During the last Ice Age, reindeer abounded in northern Eurasia. Those reindeer sustained such a huge population of wolves that wolves in Eurasia outnumbered humans by almost twenty to one, according to Wolfgang Schleidt and Michael Shalter. While some experts have described Ice Age humans as powerful predators able to bring down whatever they needed, Schleidt and Shalter paint a different picture in their peer-reviewed journal article, From Dogs and Mankind: Coevolution on the Move—An Update. “A more probable depiction of [early humans] during the second half of the last ice age is that of small bands of foragers who supplemented a mainly vegetarian diet with small game and leftover megafauna carcasses…”
Humans would have had abundant wolves to thank for many carcasses.
During the Ice Age, wolves, say the two scientists, acted as they do today. “Far from being bloodthirsty beasts killing for killing’s sake, wolves are apparently very careful observers of their potential prey, attacking mostly what they can get without much risk to themselves—the young, the old, and the infirm—behaviors that have led some observers to compare them with pastoralists, caring for their herds…”
Droves of wolves followed the herds. Small bands of humans followed the herds. And at some point, the paths of the two predators converged.
Schleidt and Shalter speculate that once those paths crossed, humans may have apprenticed with and learned from wolves about how to care for herds of prey. Wolves and humans could have formed “mixed packs.” While working with humans to take prey may have made life easier for wolves, cooperating with wolves may have been essential for the survival of the small human population of the Ice Age.
Until recently the Ice Age was depicted as a time when “the globe froze over.” But Schleidt and Shalter have studied new climate data and conclude that the Ice Age climate in northern Eurasia was not always icy and cold and unsupportive of life-sustaining flora and fauna. Instead, it alternated between plentiful times during the growing season and lean times the rest of the year.
The scientists state that while the ice-covered lands in the northern Eurasia were unsuitable for megafauna, the lands to the south, lands of tundra not ice, were suitable. Temperatures were cooler, and the climate was dryer because much of Earth’s water was locked up in ice. But “in the tundra’s southern parts during summer months the sun shone high above the megafauna and supported a nutritious vegetation, comparable to the lush meadows of our alpine high pastures and summer resorts.”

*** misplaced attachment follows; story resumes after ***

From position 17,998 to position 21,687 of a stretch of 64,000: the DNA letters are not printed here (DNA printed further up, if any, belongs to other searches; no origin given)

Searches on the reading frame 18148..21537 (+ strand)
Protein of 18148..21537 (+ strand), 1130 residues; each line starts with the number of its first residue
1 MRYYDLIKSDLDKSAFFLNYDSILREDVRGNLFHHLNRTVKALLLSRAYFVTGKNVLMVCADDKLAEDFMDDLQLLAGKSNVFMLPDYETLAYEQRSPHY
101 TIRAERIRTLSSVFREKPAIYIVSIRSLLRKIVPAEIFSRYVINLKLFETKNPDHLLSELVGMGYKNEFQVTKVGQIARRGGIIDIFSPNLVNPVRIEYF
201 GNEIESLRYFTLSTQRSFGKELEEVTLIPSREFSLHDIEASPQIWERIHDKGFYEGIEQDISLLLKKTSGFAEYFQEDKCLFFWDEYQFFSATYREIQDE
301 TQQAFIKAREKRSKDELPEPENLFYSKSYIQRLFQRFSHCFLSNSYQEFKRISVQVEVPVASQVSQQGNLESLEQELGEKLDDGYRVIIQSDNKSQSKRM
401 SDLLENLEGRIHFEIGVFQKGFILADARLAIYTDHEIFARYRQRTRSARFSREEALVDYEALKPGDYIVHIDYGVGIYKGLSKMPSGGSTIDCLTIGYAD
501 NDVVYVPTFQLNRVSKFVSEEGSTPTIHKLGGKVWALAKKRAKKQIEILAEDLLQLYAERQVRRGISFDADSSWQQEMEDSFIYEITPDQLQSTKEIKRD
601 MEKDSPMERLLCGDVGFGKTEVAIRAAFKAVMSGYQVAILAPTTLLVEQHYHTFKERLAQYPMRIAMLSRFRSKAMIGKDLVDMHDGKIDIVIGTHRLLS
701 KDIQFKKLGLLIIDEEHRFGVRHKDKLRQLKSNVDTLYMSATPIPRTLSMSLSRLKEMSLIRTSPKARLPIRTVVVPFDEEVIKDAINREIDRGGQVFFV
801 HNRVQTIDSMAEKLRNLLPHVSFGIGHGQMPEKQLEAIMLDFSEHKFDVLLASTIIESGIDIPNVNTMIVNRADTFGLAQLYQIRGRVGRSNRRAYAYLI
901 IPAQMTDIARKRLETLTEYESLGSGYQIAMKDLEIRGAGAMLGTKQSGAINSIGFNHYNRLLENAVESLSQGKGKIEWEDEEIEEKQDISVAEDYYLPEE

These lush Ice Age meadows nourished reindeer as well as woolly mammoths, woolly rhinos, bison, and horses. Given variations in climate and seasons, these grazers migrated. Hungry wolves and humans would have had to pursue them, each taking their share of prey or carcasses.
It wasn’t until the Ice Age ended that humans became the top predator. The bloody climb to the top started once we developed weapons, such as the atlatl and the bow and arrow, with which we could kill at a greater distance and with less risk. Schleidt and Shalter conclude that this ability to kill at minimal risk “ended the balance between predator and prey and turned man the hunter into the ‘natural disaster’ of our times.”
I believe that as our human population swelled and we needed evermore prey, our relationship with the wolf slipped from cooperative to competitive. Instead of coexisting, we began to kill wolves. More than 10,000 years later, we still haven’t stopped.
Award-winning Indie author Rick Lamplugh writes, speaks, and photographs to protect wildlife and wild lands. His bestselling In the Temple of Wolves and the award-winning sequel, Deep into Yellowstone, are available signed from Rick or unsigned on Amazon.